I hope that through the project, the metaphor or paradigm of quality management can help create a common language for engineers to have a conversation about their diverse conceptions and practices around research quality in their work. This sustained dialogue and the capacity building in the community that results from it can hopefully foster the adoption and broader acceptance of qualitative methods. Then we can really find answers to some of the bigger problems, like the role of minorities and, more broadly, how to support individuals with more diverse personality types who enter the field of engineering.

The new College of Engineering at UGA was announced. How will that affect engineering education?

The fact that UGA has engineering education research is very forward thinking and the fact that we as engineering education research faculty are integrated into and teach in the engineering college is unique in the country. A lot of other universities are now forming separate schools of engineering education which could lead to a separation of educational research and educational practice. At UGA we have the opportunity to do fundamental educational research in an engineering setting and at the same time this research does not only inform our own practice but also impacts curricular structures and educational practices in all our engineering programs. In completing the transition to the new college I would hope that we can further develop the visionary nature of our programs and as engineering education researchers make a unique contribution to development of novel and innovative engineering education that prepares our students to be competent and responsible professionals for the 21st century.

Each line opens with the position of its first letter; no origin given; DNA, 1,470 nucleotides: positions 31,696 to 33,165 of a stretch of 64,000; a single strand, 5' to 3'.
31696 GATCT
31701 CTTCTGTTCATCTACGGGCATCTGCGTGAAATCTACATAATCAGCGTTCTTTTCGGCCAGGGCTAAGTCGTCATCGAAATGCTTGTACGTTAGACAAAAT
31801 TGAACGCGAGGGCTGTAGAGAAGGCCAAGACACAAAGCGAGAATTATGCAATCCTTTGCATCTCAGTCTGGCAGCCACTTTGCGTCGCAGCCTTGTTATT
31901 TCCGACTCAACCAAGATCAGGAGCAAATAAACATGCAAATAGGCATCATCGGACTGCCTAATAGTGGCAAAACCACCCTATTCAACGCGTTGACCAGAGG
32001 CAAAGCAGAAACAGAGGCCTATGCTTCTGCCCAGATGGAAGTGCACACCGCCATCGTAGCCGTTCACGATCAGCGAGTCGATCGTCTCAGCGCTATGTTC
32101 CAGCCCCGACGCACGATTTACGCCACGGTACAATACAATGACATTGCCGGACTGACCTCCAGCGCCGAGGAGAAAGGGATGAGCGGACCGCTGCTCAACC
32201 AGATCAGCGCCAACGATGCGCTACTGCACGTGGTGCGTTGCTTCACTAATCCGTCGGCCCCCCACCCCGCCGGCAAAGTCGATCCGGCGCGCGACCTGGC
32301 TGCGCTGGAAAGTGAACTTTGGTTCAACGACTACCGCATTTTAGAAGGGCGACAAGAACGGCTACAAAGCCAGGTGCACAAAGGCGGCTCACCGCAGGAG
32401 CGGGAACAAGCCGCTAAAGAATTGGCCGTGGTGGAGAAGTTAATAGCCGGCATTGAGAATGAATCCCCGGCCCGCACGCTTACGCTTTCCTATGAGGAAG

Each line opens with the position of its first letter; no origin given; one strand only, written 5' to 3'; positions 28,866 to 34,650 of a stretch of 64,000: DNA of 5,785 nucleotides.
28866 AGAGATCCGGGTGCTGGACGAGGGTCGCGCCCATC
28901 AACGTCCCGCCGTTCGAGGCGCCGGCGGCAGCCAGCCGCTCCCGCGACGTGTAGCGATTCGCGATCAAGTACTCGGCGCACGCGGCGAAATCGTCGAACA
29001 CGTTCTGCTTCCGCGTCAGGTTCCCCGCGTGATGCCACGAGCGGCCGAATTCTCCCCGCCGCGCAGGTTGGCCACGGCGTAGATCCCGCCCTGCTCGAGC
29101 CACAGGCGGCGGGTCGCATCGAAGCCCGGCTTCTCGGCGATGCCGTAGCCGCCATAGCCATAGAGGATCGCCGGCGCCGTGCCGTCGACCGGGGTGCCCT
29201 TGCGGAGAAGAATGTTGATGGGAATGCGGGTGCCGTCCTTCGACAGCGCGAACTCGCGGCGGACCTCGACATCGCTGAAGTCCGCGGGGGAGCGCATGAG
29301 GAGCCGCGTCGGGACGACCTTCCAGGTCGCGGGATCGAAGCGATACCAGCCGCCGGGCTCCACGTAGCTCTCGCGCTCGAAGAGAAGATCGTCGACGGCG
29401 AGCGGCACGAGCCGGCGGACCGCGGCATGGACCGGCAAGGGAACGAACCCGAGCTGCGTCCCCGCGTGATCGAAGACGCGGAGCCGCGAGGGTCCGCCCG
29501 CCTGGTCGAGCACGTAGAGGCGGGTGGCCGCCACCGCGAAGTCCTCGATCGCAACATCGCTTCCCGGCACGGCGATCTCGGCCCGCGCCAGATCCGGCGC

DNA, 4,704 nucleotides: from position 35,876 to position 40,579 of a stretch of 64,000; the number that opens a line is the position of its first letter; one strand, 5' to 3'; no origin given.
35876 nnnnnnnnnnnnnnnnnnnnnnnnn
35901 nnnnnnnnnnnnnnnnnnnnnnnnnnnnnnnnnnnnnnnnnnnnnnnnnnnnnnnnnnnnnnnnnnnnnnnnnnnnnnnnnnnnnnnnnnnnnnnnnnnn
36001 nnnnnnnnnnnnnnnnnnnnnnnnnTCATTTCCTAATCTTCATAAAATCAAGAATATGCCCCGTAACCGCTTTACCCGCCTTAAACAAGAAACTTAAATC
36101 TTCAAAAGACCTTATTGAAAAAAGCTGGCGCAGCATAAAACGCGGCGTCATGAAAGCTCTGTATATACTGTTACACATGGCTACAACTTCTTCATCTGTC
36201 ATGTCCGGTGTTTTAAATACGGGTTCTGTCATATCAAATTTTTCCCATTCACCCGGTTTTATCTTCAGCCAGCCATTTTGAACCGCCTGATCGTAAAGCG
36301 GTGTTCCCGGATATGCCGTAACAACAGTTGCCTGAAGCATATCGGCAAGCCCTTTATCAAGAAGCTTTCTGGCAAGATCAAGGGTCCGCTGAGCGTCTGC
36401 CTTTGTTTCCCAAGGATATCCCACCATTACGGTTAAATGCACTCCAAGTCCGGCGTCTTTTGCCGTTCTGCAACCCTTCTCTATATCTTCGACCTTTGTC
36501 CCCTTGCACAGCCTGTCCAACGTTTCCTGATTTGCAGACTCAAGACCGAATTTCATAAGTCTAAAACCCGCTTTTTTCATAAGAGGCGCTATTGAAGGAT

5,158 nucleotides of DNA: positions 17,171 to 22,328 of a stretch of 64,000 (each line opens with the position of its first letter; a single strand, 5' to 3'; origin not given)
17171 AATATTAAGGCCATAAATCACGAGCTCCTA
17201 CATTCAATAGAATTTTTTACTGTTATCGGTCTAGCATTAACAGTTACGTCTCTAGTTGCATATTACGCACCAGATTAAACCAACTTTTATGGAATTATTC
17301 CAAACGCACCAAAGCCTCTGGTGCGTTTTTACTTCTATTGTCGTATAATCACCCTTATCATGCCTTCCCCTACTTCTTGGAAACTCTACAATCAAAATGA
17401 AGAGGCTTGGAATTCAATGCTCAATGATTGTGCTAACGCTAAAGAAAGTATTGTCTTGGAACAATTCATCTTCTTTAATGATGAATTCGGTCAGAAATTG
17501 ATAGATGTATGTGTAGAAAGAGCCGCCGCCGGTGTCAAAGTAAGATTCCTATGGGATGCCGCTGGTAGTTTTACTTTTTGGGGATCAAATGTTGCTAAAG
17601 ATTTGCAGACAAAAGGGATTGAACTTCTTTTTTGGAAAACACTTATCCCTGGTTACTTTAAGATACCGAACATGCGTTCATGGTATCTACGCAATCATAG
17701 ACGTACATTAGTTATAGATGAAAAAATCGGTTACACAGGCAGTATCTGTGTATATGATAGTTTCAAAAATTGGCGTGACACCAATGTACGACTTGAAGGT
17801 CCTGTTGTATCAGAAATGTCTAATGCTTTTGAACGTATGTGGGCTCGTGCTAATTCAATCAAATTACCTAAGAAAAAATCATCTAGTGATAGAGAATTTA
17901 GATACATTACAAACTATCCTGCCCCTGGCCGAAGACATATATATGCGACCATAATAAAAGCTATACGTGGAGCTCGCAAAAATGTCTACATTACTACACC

To learn more about Dr. Walther, visit UGA's College of Engineering website.

Interview compiled by Molly Berg

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Dr. Jo Walther